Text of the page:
Smart City competitionꟷ one of the best ways possible to showcase successful public private partnerships
The pace of change in our world is so rapid that just acknowledging the evolutionary advances can be challenging. But one trend that should not be overlooked is the growth occurring in urban areas of America. There’s a significant shift in where people choose to live and urban officials are struggling fiercely to incorporate the growth.
According to Forbes research, 55% of the world’s population now lives in urban areas. But, by 2030, projections are that 43 megacities worldwide with more than 10 million inhabitants will exist. Considering the responsibilities already existing for city leaders, that type of staggering growth will only intensify the challenges that municipal leaders will soon face.
One positive trend that emerged several years ago is a competitive challenge for cities visionary enough to be labeled a ‘Smart City.’ The definition of a Smart City is “a municipality that uses information and communication technologies to increase operational efficiency, share information and improve both the quality of government services and citizen welfare.” This is a positive trend and a valuable and beneficial effort endorsed by numerous organizations and governmental entities that recognize such efforts. Significant funding awards are available yearly for cities that launch successful innovative initiatives, and the 2024 competition will begin soon. The Smart City competition provides an enticing way to foster collaboration between public and private sector partners.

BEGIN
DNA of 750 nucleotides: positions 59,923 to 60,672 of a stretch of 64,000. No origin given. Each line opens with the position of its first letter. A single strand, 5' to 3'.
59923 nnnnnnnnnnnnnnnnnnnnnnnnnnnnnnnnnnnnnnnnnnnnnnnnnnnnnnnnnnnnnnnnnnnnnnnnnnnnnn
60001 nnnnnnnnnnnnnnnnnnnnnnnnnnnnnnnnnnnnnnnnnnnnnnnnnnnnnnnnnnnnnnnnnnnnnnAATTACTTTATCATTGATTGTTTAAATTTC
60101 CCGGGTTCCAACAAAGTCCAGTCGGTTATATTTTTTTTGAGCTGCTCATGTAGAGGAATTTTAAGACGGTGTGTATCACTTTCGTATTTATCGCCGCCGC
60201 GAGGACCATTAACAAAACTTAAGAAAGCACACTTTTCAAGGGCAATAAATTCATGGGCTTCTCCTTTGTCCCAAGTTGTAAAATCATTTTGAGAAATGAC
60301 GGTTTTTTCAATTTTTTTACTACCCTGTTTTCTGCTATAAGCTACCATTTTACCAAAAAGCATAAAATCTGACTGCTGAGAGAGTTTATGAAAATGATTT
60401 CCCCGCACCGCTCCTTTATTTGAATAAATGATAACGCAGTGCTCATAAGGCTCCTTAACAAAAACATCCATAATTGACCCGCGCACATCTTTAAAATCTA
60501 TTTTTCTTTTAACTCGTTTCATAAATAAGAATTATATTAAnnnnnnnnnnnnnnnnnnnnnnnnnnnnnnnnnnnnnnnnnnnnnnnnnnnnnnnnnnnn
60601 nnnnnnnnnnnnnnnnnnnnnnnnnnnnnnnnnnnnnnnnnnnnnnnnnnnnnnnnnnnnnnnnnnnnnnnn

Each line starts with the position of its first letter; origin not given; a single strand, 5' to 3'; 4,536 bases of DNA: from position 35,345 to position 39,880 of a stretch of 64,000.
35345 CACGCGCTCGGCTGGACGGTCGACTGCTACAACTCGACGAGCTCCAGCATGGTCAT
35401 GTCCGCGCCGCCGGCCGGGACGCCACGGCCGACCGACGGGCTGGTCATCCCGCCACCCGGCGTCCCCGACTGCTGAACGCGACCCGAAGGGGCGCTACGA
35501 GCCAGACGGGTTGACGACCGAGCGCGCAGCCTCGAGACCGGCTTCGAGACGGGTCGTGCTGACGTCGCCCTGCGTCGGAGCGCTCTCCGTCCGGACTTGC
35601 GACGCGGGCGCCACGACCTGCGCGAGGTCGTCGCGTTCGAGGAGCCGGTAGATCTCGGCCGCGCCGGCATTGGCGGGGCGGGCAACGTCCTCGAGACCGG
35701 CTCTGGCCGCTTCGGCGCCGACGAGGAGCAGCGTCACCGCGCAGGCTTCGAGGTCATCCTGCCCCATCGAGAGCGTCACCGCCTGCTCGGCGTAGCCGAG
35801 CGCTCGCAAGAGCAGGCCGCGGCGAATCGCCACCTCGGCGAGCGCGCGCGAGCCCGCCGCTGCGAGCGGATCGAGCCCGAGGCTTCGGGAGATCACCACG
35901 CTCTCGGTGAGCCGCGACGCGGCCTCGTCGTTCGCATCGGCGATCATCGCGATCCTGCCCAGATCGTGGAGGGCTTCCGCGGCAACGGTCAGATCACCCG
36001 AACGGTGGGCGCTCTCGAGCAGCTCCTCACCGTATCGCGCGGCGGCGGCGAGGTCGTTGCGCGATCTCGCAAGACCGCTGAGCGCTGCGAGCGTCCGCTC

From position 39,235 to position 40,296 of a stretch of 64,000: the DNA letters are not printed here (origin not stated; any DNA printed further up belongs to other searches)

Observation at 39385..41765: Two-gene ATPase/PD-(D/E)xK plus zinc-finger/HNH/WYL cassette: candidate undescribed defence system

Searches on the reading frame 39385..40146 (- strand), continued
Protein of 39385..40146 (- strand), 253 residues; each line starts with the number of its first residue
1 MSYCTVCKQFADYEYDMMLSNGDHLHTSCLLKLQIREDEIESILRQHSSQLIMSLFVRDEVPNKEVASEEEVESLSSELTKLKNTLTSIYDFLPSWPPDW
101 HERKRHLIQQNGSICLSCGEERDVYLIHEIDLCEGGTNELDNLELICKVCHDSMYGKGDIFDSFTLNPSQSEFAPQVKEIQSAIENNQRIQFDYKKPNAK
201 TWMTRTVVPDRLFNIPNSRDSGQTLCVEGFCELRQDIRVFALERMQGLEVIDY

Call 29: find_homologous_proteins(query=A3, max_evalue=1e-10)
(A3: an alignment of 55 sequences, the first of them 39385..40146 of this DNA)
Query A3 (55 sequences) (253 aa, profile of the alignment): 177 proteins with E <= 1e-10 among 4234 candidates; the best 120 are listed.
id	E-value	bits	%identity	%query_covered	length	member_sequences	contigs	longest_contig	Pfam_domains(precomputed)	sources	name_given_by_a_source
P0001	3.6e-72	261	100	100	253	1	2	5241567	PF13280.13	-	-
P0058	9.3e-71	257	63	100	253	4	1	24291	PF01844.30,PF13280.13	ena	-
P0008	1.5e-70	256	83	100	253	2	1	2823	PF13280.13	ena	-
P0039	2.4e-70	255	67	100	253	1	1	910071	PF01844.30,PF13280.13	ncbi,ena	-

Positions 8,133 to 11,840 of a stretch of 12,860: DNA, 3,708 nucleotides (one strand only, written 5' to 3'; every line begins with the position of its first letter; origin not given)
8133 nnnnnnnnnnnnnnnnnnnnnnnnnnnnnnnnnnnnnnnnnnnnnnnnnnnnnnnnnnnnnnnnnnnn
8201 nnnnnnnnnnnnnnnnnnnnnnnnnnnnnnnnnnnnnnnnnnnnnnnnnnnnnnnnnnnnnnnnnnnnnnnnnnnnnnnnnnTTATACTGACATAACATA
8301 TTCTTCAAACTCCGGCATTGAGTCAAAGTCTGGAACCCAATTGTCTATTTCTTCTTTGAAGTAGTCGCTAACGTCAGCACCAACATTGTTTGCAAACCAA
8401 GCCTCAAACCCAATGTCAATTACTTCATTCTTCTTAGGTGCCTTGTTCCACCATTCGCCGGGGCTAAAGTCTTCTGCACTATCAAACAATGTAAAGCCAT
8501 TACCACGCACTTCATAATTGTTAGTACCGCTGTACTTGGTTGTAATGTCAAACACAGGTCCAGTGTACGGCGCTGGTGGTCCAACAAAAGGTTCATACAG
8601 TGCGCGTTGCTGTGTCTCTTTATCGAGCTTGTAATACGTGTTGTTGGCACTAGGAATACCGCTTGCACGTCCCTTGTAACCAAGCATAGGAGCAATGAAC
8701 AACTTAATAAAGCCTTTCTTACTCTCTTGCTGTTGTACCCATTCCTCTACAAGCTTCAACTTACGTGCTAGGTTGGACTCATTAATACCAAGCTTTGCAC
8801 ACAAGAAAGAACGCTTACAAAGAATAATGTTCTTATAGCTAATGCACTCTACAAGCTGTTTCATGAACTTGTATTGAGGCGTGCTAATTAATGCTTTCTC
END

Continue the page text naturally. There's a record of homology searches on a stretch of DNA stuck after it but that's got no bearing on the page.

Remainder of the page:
Smart City designations are commonly rewarded when technology is used to overcome information silos, increase efficiency, provide citizen services, and improve public safety. Private sector firms interested in partnering with municipal leaders may benefit from some examples of Smart City initiatives that follow. Many cities have designated directors of innovation, and most of these public officials are open to new ideas, technology offerings and visionary projects.
San Antonio’s commitment to seek innovation and use technology to strengthen citizen services is outlined in a “Smarter Together Testbed” document developed with citizen input. City leaders focus on five priorities: access to transportation, enhanced communication, public safety, upgraded infrastructure and environmental resilience. Some innovative projects currently under consideration include a mobile application that citizens could use to access public services, testing drones to target locations in emergencies quickly and piloting a smart sewer network that uses sensors to detect water quality. Companies interested in engaging with the Smart City Team can reach out directly through pitch sessions, participate by offering a revenue-generating prototype or pilot program or go through a formal procurement process.